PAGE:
So—my childhood understanding of faith was wrong. There is no magical world where if you believe in something, suddenly, without effort, you have no problems and become this great person. It is believing in Christ, following his standard of goodness, letting Christ’s sacrifice allow us to change and forgive life’s troubles as they come that will allow us to become better. I’m just trying to be a little better one day at a time.
God is real. I am grateful for Christ’s sacrifice that allows me to come back to God to feel his love, be forgiven, and start over. My belief gives me power to heal, and to improve.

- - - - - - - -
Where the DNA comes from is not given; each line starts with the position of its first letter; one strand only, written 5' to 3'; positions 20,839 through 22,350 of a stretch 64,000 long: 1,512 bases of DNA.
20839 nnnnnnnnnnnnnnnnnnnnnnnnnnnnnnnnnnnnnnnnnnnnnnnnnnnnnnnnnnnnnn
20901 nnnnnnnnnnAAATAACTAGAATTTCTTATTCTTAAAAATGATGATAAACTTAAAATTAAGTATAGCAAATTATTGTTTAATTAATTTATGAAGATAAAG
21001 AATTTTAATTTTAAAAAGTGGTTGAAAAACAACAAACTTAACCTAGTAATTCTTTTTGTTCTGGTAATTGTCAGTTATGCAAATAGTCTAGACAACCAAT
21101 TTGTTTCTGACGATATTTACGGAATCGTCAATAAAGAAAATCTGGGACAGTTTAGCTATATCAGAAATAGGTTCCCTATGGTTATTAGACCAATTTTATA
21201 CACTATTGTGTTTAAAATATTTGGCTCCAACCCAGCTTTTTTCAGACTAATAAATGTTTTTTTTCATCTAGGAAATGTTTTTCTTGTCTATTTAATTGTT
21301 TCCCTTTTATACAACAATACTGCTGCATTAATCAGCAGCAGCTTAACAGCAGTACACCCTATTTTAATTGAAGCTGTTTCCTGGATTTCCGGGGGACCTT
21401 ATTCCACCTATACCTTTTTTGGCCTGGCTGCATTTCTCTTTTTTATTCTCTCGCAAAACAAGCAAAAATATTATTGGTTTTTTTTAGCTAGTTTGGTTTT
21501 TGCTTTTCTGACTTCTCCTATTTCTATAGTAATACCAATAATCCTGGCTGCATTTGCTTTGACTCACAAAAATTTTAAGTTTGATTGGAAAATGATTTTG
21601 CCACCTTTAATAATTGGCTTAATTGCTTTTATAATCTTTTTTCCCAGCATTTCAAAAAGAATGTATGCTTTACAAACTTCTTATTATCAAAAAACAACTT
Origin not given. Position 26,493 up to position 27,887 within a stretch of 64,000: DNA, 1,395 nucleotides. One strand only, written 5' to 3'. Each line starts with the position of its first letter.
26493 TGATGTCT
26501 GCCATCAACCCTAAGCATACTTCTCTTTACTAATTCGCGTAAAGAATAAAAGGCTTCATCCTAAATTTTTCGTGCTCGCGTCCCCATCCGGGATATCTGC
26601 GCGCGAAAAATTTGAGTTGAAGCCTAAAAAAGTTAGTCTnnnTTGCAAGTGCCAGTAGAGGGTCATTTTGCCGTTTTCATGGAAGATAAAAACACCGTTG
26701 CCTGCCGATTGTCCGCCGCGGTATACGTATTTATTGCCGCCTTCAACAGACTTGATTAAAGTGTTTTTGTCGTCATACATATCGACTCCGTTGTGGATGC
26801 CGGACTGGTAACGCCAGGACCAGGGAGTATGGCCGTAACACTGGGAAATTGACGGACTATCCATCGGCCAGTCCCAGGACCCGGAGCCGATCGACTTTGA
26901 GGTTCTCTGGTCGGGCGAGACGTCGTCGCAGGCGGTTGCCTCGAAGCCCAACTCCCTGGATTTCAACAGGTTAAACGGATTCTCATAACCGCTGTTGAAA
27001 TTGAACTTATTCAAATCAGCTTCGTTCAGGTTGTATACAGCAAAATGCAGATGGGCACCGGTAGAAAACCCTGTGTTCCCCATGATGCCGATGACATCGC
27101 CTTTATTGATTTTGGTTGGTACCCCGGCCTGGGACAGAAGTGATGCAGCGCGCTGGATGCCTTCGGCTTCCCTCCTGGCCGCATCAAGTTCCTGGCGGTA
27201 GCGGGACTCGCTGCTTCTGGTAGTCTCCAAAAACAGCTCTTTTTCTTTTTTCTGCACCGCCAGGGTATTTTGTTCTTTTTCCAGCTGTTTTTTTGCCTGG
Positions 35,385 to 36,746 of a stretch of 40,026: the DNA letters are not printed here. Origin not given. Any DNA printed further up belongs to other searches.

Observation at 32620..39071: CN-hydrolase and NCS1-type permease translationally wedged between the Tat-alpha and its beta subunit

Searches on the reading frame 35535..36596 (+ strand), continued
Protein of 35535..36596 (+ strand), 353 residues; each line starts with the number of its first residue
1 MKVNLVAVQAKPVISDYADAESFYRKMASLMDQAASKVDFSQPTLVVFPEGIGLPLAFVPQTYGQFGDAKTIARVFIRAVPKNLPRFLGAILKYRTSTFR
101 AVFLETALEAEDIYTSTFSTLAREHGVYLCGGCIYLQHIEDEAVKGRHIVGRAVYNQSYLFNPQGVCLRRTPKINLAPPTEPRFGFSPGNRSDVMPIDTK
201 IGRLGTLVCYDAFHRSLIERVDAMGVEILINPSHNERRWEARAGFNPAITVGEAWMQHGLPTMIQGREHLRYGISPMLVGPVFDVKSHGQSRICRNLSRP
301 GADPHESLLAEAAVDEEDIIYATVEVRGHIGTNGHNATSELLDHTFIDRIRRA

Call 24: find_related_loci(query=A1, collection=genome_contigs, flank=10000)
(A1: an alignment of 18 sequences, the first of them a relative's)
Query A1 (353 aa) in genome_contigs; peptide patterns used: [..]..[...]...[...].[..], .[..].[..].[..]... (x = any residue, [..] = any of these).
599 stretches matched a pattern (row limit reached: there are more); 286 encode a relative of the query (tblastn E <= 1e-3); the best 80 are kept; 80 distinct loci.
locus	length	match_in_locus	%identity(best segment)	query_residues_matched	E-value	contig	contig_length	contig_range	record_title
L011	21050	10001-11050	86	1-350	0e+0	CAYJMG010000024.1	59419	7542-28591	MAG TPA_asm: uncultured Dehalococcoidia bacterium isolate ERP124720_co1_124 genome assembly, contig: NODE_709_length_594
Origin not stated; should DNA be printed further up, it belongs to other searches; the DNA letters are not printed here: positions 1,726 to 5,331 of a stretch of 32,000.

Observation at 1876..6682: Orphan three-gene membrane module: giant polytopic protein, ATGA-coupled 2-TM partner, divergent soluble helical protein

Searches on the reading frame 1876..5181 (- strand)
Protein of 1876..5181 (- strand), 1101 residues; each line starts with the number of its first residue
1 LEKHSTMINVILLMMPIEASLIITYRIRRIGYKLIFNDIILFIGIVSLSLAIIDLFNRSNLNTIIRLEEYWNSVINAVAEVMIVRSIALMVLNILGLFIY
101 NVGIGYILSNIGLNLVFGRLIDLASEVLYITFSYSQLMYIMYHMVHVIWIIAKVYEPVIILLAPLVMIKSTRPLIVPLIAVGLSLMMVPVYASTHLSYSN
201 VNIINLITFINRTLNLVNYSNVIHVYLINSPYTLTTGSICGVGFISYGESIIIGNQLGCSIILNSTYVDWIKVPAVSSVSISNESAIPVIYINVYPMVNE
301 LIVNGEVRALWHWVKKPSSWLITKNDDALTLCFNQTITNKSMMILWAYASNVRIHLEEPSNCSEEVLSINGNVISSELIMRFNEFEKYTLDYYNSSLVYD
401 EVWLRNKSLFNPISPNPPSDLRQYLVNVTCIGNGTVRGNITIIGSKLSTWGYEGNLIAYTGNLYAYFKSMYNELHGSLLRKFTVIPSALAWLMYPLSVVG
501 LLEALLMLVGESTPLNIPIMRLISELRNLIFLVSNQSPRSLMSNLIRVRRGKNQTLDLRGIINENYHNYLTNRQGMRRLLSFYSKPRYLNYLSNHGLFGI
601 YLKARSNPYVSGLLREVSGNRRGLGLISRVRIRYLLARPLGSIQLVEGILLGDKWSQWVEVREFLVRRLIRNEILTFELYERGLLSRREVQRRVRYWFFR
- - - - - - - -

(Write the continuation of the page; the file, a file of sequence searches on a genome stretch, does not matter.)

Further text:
Emily Bates is the daughter of two of her heroes: a mother and a father who both gave countless hours to teach her. She had attentive professors at the University of Utah where she earned her Bachelors of Science in Biology and minor in Chemistry. She attended Harvard Medical School where she completed a PhD in Genetics. Her dissertation work identified modifiers of neurodegeneration in Huntington’s disease. Dr. Bates completed her postdoctoral studies at UCSF school of medicine where she established a genetic model to study migraine. She is now an assistant professor at Brigham Young University in the department of Chemistry and Biochemistry. Her lab uses genetic models to study human disorders: migraine, cancer, and birth defects.
Posted June 2011